gravity and your feet against the floor. You use deep breathing by taking in fresh air,
exhaling with a key word and relaxing.

Guided Imagery - This involves the ability to visualize a peaceful scene, such as the beach
or the mountains and really get into the details of it. For some people, music can be used
with imagery if it helps you settle down.

Thinking Skills - Two important thinking skills are reappraising and key words.
Reappraising refers to the consequences and meaning we attach to certain games or
situations. When you evaluate things in a negative or exaggerated fashion your intensity level
tends to shoot up. It is important to carefully evaluate your situation and your performance
skills accurately. Key words - Certain words c an be used as triggers or cues to help modify
your intensity. The first set of words are for bringing down your intensity, these include:

settle down, cool, easy does it, focus, relax, breathe, stay loose. The next set are for
pumping up your intensity - explode, get pumped, hustle, aggressive, fire up. Choose which
words work best for you, or come up with your own.

Acceptance - Lets get real. There are times when we all get nervous before a game. A
well known football coach used to ask his players who got nervous before the game, he found
that the guys w ho admitted to nerves actually played better. The coach also said he got
nervous about the guys who said they were never nervous. Keep in mind that nerves are a
part of the game and are one way that your body gets pumped and prepared to play well.
These skills are excellent ways to use this energy and channel it to improve your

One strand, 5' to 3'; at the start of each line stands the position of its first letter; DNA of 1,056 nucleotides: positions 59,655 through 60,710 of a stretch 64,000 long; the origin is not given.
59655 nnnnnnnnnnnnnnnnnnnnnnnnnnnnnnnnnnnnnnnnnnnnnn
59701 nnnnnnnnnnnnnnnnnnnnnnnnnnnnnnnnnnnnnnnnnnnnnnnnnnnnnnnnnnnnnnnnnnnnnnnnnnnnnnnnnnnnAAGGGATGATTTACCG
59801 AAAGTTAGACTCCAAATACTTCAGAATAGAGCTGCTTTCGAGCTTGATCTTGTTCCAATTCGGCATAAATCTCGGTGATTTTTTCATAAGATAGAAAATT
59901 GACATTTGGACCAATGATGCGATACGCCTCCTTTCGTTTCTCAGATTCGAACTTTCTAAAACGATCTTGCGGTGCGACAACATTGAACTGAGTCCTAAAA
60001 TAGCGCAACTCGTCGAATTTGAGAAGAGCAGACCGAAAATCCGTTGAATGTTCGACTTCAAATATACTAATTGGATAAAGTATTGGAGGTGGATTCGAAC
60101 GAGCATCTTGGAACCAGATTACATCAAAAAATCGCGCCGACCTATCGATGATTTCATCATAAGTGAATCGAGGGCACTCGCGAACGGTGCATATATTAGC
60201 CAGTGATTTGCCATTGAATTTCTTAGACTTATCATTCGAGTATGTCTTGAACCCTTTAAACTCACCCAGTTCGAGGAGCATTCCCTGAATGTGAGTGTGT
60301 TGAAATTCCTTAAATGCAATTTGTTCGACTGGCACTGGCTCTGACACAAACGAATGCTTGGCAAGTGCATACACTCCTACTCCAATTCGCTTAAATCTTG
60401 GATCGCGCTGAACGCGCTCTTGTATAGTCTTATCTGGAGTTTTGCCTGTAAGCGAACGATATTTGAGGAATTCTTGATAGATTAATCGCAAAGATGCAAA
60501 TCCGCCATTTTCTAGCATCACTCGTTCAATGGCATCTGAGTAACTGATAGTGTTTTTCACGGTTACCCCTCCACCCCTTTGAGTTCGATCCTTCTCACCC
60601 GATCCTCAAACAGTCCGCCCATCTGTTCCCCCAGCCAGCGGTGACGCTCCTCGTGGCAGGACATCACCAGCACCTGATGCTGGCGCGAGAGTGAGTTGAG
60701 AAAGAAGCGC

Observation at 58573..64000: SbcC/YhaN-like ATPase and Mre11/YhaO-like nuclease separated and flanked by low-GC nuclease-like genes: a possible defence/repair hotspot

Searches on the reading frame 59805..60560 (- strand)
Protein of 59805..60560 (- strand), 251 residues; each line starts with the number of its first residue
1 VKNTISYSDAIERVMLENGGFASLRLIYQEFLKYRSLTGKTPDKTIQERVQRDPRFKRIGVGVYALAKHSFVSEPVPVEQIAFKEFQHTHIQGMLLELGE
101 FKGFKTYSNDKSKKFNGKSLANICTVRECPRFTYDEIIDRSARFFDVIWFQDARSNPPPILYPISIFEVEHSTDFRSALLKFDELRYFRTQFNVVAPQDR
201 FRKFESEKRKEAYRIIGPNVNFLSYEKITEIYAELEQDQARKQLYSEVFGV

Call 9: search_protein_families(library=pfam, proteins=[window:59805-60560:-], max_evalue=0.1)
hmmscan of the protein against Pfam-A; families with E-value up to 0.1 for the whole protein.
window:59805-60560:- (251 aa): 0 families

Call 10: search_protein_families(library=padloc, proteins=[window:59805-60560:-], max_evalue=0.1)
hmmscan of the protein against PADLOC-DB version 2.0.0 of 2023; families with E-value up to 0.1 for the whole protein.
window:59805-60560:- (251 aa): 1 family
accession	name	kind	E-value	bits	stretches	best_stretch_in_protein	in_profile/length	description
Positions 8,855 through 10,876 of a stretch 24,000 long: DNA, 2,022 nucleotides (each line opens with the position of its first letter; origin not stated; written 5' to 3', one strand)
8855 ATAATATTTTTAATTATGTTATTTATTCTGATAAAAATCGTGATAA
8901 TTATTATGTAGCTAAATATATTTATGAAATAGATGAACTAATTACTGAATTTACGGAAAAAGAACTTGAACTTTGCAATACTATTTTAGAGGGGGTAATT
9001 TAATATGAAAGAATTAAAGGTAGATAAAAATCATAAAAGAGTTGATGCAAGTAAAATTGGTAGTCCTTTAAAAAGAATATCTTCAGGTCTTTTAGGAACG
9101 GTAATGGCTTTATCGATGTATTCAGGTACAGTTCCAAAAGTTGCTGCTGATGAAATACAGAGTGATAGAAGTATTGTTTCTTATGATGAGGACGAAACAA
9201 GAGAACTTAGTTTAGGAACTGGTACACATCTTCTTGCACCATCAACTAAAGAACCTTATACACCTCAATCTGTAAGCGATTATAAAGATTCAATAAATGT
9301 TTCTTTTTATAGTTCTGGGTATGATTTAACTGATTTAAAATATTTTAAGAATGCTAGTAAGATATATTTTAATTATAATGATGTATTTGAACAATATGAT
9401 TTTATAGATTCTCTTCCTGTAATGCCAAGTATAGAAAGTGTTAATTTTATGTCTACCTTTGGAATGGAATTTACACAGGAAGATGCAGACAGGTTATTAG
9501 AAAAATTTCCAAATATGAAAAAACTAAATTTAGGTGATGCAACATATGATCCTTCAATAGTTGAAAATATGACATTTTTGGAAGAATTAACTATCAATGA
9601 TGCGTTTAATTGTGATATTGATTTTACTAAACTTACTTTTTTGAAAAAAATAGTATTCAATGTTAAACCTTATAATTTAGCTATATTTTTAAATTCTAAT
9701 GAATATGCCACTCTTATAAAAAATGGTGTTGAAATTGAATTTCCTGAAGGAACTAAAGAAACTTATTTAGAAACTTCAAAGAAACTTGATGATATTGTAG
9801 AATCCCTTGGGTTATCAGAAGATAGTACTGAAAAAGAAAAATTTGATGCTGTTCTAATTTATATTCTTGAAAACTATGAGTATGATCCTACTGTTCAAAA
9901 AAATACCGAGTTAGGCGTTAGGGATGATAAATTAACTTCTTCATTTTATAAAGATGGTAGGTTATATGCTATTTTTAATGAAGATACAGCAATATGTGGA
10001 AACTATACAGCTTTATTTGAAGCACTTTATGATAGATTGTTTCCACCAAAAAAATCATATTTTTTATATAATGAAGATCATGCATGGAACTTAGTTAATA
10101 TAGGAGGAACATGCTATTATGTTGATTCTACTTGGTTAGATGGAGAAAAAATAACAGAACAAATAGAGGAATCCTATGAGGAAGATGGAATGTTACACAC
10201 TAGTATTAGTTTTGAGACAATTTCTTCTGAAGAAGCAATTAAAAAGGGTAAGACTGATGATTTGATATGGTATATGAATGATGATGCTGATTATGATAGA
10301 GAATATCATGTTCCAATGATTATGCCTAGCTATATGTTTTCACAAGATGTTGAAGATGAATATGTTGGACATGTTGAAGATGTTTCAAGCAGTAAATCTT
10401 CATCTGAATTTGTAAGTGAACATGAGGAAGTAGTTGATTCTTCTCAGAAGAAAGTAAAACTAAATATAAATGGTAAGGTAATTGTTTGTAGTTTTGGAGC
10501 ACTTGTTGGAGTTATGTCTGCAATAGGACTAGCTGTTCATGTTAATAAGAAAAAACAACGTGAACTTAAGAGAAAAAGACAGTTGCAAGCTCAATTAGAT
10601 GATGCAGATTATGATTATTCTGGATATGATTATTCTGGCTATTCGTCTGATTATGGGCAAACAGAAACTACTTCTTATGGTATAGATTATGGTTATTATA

Satchel Paige once said "If it's outside your control, ain't no use worrying, cause
it's outside your control. And if it's under your control, ain't no use worrying,
cause it's under your control". Right on Satchel.

Just worry about what you can control. Make a list of those things you can control,
such as your conditioning, your swing, how you handle yourself in the field, etc. On the
other side, list what is outside your control, the opposing pitcher, the weather, the days
lineup, etc. Focus on the control side of the list.

Unexpected events and unfamiliarity are also outside of your control. It is useful
to identify the things that can go wrong prior to or during the game and develop strategies
for handling them. For example, a delayed flight gets the team to the stadium late. How
can you shorten your pre-competitve routine while remaining sharp for the game? It may be
useful to make a list of unfamiliar events that could occur and effective strategies for
handling them.

                      ATTENTIONAL FOCUS

Sport Psychologist Robert Nideffer (1992) believes that playing in the zone and choking
are both examples of altered states of consciousness (ASC). According to Dr. Nideffer,
it all depends on the way you focus your attention.
An altered state of consciousness occurs when you experience a change in your sense of time,
perception of the world, or ability to think and remember.

An example of time distortion occurs when seeing an enjoyable movie and being surprised
that two hours have just gone by. This is known as time compression. A perceptual
distortion can occur when dreaming. During a dream, common objects can take on strange
qualities, shapes and sizes.

The same thing can happen in baseball. When you're hitting well, the ball seems to slow
down and you see it better. When your not playing well, everything seems to speed up and
you don't see the ball as well. If you have ever played in the zone or choked, you have the